In the recent $1.9 trillion spending bill, Congress passed a measure to give monthly payments to parents with children. Although the measure will expire at the end of 2021, there are moves on both sides of the congressional aisle to implement a permanent child allowance. The amounts are not small. Under the current program that Congress passed, families will get a $3,600 annual tax credit for each child under age six and a $3,000 tax credit for children ages six to seventeen. Many congressional Democrats want to extend the program beyond the end of the year. And Republican Senator Mitt Romney, far from opposing such a program, has recently proposed a child allowance of $4,200 per year for a child under six and $3,000 a year for a child between ages six and seventeen.
Child allowances are a bad idea. It’s wrong to forcibly take money from some and give to others simply because they have children. Moreover, child allowances would create increased dependence, are not targeted at the needy, could reduce the work effort of lower-income women, and would add to the already huge federal budget deficit and debt. Moreover, there are other ways of dealing with the legitimate concerns of those who favor a child allowance, ways that involve not more taxes and deficits but more deregulation, particularly in the areas of housing and immigration.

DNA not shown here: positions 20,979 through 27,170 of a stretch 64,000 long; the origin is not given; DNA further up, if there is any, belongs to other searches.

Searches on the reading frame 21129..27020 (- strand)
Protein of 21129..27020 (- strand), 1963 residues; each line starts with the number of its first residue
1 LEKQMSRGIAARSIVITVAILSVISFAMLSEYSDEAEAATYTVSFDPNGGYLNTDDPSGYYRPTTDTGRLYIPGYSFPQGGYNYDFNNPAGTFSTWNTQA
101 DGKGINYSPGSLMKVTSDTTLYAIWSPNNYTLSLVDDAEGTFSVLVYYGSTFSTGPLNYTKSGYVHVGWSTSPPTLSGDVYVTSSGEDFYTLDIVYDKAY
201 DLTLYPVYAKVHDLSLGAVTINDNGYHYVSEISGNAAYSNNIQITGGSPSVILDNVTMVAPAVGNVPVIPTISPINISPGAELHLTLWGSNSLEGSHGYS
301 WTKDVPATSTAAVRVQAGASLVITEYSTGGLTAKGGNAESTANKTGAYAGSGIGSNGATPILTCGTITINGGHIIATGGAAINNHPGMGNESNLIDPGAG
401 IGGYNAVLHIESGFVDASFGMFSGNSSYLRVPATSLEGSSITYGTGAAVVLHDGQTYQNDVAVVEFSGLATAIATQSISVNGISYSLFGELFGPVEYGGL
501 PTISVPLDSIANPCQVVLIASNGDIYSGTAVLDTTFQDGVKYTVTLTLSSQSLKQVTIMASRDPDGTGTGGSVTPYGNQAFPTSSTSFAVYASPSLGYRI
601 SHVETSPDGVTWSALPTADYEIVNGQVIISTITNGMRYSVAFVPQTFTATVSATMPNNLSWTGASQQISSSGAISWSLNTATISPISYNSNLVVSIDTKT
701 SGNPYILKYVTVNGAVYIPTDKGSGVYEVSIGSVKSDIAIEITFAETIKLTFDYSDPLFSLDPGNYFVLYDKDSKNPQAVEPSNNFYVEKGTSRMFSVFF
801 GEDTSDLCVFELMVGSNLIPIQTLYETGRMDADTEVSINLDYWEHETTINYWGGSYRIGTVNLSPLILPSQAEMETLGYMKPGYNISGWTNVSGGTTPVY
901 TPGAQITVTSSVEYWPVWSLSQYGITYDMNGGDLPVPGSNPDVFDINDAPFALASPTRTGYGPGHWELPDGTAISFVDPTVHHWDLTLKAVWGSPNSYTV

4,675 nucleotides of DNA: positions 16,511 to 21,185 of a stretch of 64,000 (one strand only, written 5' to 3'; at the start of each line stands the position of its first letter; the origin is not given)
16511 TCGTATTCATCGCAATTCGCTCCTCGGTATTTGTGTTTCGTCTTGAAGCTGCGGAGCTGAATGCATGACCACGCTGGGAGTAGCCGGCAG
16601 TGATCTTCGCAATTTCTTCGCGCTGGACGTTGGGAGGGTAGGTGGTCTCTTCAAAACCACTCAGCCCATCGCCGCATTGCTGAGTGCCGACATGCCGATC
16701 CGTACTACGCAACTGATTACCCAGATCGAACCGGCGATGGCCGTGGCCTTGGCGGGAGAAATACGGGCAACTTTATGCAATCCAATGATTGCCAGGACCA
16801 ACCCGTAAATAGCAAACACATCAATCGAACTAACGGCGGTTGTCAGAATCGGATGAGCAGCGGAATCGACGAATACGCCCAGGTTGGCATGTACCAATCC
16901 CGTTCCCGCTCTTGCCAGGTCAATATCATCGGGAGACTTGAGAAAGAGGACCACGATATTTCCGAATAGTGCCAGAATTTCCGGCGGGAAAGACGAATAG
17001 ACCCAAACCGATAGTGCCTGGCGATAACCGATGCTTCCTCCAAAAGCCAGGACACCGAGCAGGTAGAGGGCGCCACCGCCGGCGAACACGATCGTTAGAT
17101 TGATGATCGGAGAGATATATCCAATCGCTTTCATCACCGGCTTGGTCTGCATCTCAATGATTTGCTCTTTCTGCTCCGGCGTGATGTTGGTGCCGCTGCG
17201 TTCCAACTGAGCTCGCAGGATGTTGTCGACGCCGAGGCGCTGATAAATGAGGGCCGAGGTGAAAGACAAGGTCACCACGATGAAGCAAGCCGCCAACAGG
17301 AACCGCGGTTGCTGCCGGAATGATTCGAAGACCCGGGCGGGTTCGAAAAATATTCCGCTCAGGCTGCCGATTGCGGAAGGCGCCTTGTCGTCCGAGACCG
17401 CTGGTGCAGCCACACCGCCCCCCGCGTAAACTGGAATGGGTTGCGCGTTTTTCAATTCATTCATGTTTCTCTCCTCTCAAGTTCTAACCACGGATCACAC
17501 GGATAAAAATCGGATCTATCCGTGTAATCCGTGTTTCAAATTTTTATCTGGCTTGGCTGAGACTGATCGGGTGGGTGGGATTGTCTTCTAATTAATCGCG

This is the opening of latest Hoover article, “Child Tax Credits Feed Debt and Dependency,” Defining Ideas, April 23, 2021.
Another reason the Romney child allowance is wrong is that it’s not targeted at the needy. That lack of targeting is what makes the program so expensive. The Romney bill would grant full child allowances to single income tax filers with income up $200,000 a year and to joint (married) filers with income up to $400,000 a year. My wife is not, like me, a libertarian. Instead, she’s a normal person with a lot of common sense. When I told her that people with incomes that high would get federal subsidies, she said that was absurd. And because the subsidy phases out at a rate of $50 for every $1,000 in income above those limits, even families making $500,000 a year could get a partial child allowance. To put those numbers in perspective, in 2019, median household income was $68,703. If there is a case for per-child payments, the payments should be targeted on people with an income below the median and probably well below the median.
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